"The ocean is very alive in Hawaii. You feel the energy and it lifts you up" -Lauren Neaulani Spalding Olympic kayaker
Paddling around blue bays and cozy coves is all in a day's work for Lauren Neaulani Spalding. Shy and self-effacing, the part-Hawaiian kayaker came out of nowhere last spring to make the U.S. Olympic team and compete in the two- and four-person flat-water kayaking events at the Athens 2004 Olympic Games.
Spalding has been exploring Hawaii's waters since she first dipped a paddle in at age 3, while hitching a ride with her dad across the nearly 9-mile Auau Channel between Maui and Lanai. "The ocean is very alive in Hawaii. You feel the energy, and it lifts you up," says Spalding, who believes each spot on the water carries its own spirit.
Her favorite place to pull strokes is Hana Bay near the isolated village of the same name on the eastern tip of Maui, her home island. "The coastline around there is amazing, so beautiful. It's not like anywhere else on Earth, with Haleakala rising to the sky in the background," she says. "You can see the snowcaps of the Big Island on clear days."
While Spalding learned from her dad, she believes that the best way for visitors to get started kayaking is to join a guided trip with an experienced outfitter. Currents, wave conditions, and winds endow the Islands with plenty of good paddling spots. Each island has a couple that are mellow enough for keiki ― including Spalding's 6-year-old son, Haen'a, who, like his mother, is a paddler.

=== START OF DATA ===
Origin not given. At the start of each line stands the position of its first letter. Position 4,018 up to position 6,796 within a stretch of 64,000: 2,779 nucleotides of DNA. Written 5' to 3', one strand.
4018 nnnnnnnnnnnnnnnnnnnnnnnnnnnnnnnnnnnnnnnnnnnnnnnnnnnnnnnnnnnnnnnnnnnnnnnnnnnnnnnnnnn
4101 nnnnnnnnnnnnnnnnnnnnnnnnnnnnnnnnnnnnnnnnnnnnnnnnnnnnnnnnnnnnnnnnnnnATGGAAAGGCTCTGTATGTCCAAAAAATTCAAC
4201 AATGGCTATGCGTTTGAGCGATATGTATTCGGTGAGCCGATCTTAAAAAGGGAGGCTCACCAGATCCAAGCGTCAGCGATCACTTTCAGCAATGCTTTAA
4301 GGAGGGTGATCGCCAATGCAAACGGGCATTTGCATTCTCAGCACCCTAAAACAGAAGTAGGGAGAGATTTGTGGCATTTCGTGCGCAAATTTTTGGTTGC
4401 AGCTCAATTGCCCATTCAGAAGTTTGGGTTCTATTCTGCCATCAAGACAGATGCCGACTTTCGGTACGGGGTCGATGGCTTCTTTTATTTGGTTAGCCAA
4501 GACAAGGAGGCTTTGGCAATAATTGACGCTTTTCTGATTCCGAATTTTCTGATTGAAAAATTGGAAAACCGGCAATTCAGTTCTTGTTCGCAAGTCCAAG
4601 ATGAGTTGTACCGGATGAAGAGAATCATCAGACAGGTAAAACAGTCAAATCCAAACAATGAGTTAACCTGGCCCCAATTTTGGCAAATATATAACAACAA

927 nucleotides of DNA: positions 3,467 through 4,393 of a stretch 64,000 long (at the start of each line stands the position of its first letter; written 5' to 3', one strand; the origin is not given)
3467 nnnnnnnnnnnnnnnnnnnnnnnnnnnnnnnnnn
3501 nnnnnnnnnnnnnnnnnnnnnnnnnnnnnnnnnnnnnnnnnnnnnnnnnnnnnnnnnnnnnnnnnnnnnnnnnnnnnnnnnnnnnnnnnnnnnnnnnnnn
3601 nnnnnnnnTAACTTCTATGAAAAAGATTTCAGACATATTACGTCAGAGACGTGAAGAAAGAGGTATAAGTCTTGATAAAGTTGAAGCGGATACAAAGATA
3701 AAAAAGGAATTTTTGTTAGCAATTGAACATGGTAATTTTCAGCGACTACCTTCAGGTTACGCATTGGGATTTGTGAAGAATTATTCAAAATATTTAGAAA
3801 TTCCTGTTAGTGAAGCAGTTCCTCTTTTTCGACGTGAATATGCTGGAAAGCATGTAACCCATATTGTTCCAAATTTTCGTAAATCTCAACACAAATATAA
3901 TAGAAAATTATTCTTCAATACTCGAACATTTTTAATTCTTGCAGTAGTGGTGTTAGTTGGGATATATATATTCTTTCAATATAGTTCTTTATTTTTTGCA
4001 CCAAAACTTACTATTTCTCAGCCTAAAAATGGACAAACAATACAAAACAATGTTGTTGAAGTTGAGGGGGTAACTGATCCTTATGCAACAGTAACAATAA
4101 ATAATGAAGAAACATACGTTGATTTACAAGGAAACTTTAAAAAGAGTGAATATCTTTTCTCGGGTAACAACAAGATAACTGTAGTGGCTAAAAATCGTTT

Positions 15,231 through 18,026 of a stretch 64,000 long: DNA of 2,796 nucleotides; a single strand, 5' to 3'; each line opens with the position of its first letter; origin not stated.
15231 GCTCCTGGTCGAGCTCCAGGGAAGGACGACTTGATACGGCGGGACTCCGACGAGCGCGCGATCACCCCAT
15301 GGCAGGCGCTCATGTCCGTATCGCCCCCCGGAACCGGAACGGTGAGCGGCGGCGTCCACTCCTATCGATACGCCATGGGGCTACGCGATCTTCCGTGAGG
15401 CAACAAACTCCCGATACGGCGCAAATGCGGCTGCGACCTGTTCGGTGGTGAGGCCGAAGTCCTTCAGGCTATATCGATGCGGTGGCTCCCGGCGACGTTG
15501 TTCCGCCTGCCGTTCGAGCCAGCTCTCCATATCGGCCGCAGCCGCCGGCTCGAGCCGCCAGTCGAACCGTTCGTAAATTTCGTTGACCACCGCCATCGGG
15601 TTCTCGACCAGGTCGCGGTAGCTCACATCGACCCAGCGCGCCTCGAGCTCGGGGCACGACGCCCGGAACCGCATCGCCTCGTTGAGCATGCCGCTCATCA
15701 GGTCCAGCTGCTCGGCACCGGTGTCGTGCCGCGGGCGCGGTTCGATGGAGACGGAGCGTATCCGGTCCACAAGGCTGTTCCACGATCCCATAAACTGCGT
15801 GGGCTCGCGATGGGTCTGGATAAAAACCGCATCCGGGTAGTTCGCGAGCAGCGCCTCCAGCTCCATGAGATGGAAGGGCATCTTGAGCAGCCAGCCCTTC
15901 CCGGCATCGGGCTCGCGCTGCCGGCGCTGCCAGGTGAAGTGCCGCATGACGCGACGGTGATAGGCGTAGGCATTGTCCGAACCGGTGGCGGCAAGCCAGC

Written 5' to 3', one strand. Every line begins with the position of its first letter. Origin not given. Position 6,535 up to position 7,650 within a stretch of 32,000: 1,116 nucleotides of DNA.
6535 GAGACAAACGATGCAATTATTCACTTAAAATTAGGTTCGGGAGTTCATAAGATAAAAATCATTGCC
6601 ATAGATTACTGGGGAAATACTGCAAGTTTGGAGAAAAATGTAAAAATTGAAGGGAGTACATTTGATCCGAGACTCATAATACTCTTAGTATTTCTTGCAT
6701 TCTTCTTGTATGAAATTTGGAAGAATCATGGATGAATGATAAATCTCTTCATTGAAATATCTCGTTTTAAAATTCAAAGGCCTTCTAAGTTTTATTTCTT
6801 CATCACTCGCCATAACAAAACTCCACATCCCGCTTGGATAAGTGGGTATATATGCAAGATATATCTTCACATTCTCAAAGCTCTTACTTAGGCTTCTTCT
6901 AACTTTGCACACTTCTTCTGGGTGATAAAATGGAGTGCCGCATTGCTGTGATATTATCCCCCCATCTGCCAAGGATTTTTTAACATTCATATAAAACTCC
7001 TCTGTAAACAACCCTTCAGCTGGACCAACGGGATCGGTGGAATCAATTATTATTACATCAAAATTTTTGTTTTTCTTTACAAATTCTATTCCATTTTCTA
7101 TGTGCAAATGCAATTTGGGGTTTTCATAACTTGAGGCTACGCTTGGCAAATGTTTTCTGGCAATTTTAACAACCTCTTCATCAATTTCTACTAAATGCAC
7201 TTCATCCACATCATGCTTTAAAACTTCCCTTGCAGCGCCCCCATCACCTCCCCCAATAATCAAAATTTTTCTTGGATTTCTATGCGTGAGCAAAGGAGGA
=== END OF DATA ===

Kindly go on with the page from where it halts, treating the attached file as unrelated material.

- Research outfitters and their trips in advance. First-timers: Try a short trip ― it's more tiring than it looks.
- Check weather conditions and protect against the sun. Bring ― and drink ― plenty of water. Wear a hat, sunscreen, and SPF-protective clothing.
- Make sure your rental gear is in good condition before heading out. Your paddle, life vest, and kayak should appear fairly new. Paddling gloves help prevent blisters.
Reserve kayak tours and rentals well in advance.
Na Pali Coast
This singular kayak trip is well worth training for. During the 17-mile journey along the wild northwestern coast of the Garden Isle, paddlers explore sea caves and pass beneath 3,000-foot sea cliffs. The long paddle is best done by experienced paddlers on a guided tour; rough surf and seasickness are common.
INFO: Take a guided trip with Outfitters Kauai (one-day tours $185; offered mid-May through mid-Sep, ages 15 and over only; 2827-A Po`ipu Rd.; www.outfitterskauai.com or 888/742-9887).
Flat Island and the Mokuluas
This trio of islands is located just off the long, white beaches of Kailua on the Windward Coast. They host large flocks of endemic birds such as wedge-tailed shearwater and albatross. Ambitious kayakers can haul out for solitude on pocket beaches on the Kailua Bay side of the northernmost two islands.
INFO: Rent gear or take a guided tour with Kailua Sailboards & Kayaks (half-day rentals from $39; guided tours from $89; in the Kailua Beach Center, 130 Kailua Rd.; www.kailuasailboards.com or 808/262-2555).
This pristine coastline boasts protected coves, tropical fish, untrammeled beaches, and no crowds. The lush rim of Haleakala, framed by the cloud-shrouded Kaupo Gap, rises imposingly to the heavens.
INFO: Launch at Hana Bay for a short paddle around tranquil waters and surrounding coves. Or take a guided tour with Hana-Maui Sea Sports (two-hour tours $89; www.hana-maui-seasports.com or 808/264-9566).
4. BIG ISLAND
It's an easy, sheltered, 1-mile paddle from the boat ramp at Napo`opo`o Beach Park to the Captain Cook Monument and the cove where the famed British sea captain met his demise. Coral thrives in this secluded spot, and the preserve's protected waters attract plenty of finned critters. Look for spinner dolphins in the bay.
INFO: Launch at Napo`opo`o Wharf. Rent equipment from Adventures in Paradise (one-day rentals from $25; www.bigislandkayak.com or 866/824-2337). State regulations forbid guided kayak tours in the bay.